We have previously demonstrated that aging is associated with prolonged pulmonary inflammation in a murine model of thermal injury. To further investigate these observations, we examined lung congestion, markers of neutrophil chemotaxis and adhesion, and lung endothelia responses in young and aged mice following burn injury. Analysis of lung tissue and bronchoalveolar lavage fluid 24 hours after injury revealed that more neutrophils accumulated in the lungs of aged mice (p<0.05), but did not migrate into the alveoli. We then sought to determine if accumulation of neutrophils in the lungs of aged mice was due to differences in the peripheral neutrophil pool or local changes within the lung. Following burn injury, aged mice developed a pronounced peripheral blood neutrophilia (p<0.05) in comparison to their younger counterparts. In aged animals, there was a reduced frequency and mean fluorescent intensity of neutrophil CXCR2 expression (p<0.05). Interestingly, in uninjured aged mice, peripheral blood neutrophils demonstrated elevated chemokinesis, or hyperchemokinesis, (p<0.05), but showed a minimal chemotatic response to KC. To determine if age impacts neutrophil adhesion molecules, we assessed CD62L and CD11b expression on peripheral blood neutrophils. No age-dependent difference in the frequency or mean fluorescent intensity of CD62L or CD11b was observed post-burn trauma. Examination of pulmonary vasculature adhesion molecules which interact with neutrophil selectins and integrins revealed that intracellular adhesion molecule-1 (ICAM-1) was elevated in aged mice at 24 hours after burn as compared to young mice (p<0.05). Overall, our data suggests that age-associated pulmonary congestion observed following burn injury may be due to differences in lung endothelial adhesion responses that are compounded by elevated numbers of hyperchemokinetic circulating neutrophils in aged mice.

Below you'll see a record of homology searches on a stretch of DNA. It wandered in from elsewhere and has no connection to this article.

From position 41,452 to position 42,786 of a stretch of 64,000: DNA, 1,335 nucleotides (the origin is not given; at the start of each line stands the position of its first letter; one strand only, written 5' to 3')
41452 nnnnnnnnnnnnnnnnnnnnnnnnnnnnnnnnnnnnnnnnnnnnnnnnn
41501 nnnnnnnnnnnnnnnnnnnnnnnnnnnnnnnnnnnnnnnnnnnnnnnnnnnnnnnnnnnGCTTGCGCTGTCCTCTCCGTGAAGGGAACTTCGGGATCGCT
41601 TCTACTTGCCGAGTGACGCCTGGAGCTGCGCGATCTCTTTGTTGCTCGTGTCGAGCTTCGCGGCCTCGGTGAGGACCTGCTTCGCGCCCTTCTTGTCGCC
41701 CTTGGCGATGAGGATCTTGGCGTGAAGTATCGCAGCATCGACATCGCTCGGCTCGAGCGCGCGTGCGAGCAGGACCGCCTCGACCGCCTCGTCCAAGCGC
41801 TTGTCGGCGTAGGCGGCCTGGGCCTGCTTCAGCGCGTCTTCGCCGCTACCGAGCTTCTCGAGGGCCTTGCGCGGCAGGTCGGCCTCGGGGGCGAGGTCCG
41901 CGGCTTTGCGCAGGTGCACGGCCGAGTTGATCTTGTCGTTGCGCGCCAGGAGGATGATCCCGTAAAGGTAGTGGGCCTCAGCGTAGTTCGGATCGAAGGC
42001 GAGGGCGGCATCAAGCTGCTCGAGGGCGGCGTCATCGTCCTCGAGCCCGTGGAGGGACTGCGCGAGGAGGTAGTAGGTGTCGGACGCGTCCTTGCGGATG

Keywords: Adhesion; Aging; Burn injury; Chemotaxis; Lung; Neutrophils.